In March 2020, the coronavirus stopped the world in its tracks.


The COVID-19 pandemic had entered the United States and had started to spread, fast. Schools, offices, restaurants, libraries, gyms, and stores all closed. All who were able to, returned home. We were forced into isolation. Virtual spaces became our source of connection, learning, working, living. We were forced to do things differently. Our lives were upended. We were forced to face incredible losses. And we had to keep going. 


In March 2021, as we celebrate Women’s History Month, we reflect upon the essential role women played and continue to play in the pandemic, helping our community thrive and survive throughout the last year. There are countless stories of resilience, hope, leadership, and strength of women on our campus. 

Stories: hear them, feel them, share them. 

Stories are how we connect. They are how we inform, advocate, create, learn, remember, celebrate. So this March, Women’s History Month and one year since the pandemic changed our world, we highlight the stories of resilient women. Women who adapted and who inspired.

To professors, who continued to support us through the uncertainty of this past year, thank you.

Women like Dr. Debotri Dhar, professor of women’s and gender studies, who encourages her students and all women to actively practice self care, especially during times like these. “We must devise ways to do more than just exist in the world; we have to thrive,“ she says. And women like Jane Dutton, Betsy Erwin, and Monica Worline, the Magnify teaching team at the Center for Positive Orgs. The trio saw the opportunity they had to impact their students. “Teachers are always, if they choose to embrace it, healers and caregivers. It’s what you do when you are invited into the immensely privileged position of touching someone’s life,” says Worline.


To health care professionals, who have risked their lives to help others, thank you.

Researcher Brigid Gregg highlights the incredible toll the pandemic has taken on mothers. “As a mother in STEM who focuses on women’s health research, I hope the pandemic has shined a light on the need to invest in these critical and at-risk areas.”


To artists, who conveyed our common thoughts and experiences through visuals, thank you.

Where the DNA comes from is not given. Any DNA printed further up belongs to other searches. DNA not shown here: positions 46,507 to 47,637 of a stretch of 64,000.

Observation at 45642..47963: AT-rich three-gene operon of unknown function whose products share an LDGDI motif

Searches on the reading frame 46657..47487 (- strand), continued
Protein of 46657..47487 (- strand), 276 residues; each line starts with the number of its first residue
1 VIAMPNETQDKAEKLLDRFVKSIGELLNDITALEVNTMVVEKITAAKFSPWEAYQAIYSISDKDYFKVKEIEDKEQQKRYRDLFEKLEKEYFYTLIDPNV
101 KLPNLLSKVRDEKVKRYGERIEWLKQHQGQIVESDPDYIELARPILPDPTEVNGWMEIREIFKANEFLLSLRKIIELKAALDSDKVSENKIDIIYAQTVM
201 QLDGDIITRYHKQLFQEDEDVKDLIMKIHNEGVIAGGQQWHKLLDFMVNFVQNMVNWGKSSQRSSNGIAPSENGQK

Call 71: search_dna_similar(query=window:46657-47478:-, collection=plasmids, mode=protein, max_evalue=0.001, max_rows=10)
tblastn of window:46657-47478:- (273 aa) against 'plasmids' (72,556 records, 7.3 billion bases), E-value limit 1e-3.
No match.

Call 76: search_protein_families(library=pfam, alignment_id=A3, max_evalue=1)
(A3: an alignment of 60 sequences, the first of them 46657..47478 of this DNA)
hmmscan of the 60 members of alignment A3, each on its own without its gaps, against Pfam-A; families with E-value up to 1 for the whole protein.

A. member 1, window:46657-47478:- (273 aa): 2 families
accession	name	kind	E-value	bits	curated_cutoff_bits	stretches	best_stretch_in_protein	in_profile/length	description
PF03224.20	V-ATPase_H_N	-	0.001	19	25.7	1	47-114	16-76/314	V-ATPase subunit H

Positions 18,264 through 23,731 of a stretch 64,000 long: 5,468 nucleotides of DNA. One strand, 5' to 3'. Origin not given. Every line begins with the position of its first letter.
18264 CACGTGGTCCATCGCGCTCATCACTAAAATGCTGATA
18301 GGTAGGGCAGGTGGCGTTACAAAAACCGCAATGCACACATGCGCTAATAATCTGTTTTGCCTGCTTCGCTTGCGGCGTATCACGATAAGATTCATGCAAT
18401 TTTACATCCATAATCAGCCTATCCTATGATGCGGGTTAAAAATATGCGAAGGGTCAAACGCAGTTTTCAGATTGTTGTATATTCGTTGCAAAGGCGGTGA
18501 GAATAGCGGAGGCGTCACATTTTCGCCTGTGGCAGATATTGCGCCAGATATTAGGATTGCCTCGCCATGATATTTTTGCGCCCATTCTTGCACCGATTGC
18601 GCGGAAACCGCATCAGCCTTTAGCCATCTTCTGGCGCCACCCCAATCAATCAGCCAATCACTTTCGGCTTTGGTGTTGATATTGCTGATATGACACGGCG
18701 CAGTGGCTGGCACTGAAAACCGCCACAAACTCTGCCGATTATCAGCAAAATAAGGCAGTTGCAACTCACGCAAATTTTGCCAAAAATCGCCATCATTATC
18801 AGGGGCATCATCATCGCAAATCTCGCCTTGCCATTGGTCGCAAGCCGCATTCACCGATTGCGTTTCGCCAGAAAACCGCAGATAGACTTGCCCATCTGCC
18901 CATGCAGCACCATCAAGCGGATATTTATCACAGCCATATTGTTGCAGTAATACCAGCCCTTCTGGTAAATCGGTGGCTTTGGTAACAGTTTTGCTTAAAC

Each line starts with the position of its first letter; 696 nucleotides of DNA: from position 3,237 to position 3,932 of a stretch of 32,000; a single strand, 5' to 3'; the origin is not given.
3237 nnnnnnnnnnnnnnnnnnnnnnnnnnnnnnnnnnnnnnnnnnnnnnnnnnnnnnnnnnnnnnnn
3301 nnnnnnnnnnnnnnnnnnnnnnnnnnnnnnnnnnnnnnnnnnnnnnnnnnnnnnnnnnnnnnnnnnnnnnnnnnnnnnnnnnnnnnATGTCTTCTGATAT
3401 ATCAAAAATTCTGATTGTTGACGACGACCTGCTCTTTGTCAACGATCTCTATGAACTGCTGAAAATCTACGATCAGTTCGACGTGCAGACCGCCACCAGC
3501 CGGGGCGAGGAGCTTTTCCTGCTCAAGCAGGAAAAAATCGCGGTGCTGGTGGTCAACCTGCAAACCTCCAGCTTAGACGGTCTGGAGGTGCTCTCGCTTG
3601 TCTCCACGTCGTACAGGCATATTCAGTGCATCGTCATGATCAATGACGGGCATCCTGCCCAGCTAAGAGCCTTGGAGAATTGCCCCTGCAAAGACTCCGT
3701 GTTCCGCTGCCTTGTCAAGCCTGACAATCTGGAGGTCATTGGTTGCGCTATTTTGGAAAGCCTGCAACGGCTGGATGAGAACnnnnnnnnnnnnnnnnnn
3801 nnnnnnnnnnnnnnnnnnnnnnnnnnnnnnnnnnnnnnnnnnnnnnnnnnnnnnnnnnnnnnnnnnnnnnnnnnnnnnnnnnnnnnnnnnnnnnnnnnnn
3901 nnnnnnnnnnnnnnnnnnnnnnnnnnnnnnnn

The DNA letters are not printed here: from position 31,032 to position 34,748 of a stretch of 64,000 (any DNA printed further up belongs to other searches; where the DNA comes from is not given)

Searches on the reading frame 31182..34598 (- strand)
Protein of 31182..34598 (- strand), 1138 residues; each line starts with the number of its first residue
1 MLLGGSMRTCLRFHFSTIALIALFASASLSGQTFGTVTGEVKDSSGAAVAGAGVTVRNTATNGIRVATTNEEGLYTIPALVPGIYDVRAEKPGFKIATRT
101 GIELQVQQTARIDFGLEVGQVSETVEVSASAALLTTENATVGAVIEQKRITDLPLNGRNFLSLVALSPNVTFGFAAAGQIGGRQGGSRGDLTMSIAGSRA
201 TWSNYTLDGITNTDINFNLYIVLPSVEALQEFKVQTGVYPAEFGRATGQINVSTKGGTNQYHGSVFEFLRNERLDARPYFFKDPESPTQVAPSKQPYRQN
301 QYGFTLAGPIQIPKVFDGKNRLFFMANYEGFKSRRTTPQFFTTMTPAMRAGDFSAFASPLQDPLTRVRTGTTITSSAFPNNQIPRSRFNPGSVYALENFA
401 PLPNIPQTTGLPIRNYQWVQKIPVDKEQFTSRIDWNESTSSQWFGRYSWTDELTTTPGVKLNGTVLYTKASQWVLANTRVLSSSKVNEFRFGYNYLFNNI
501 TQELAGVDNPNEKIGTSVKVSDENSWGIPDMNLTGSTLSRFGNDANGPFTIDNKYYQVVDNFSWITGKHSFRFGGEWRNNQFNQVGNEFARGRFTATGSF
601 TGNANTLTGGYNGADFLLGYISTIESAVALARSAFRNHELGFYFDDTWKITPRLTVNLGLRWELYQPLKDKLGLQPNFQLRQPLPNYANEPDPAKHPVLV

Yasmine Nasser Diaz, 2021 Efroymson Emerging Artist at the Institute for the Humanities, created a bedroom installation that mimics the way we interact with social media. She included images and videos of women-led protests, many of which gained traction through social media. She thanks the brave women who have put themselves into the advocacy sphere: “I’m grateful to the people who take those kinds of risks. So many of us benefit from the freedoms that have come about because of the people who put themselves on the line in a very public way.”

To essential workers, who worked tirelessly to keep our community safe, thank you.

U-M custodian and Positive Energizer Maggie Alexander is one of these women. While the past year has been anything but easy for her, she emphasizes the immense power of kindness toward others: “It can be something really small, and it can still make a difference. That is how you spread sparkle everywhere. Kindness goes on and on, like a domino effect.” The support that she has received from her colleagues and department motivates her to continue doing this invaluable work.


To all the women pushing boundaries, being the first, and paving the way, thank you.

President Emerita Mary Sue Coleman shared her experience of being the first woman in a variety of leadership roles, and discussed defining moments throughout her career. She encourages more women “to step up, to take the chance,” and to have current leaders ask the question: “What can we do to help encourage women to take on some of these leadership roles?”

To all young women: 

Actively practice self-love. Celebrate your hard work, creativity, courage, hopes, even heartbreaks—they make your journey unique. Embrace the uncertainty of the road, distant horizons, the adventures yet to come. And shine your love and light back, as often as you can, on this trying, troubled, less-than-luminous world.  -Dr. Debotri Dhar


Hearing the stories of these women was an incredibly inspiring experience. Through each story, I could feel the emotions of their struggles, their strength, and their perseverance. In appreciation and admiration of these women, I share their stories with the hope that they touch the lives of others as deeply as they have touched mine.


Blog written by Keara Kotten, #UMSocial Intern and Michigan Ross Junior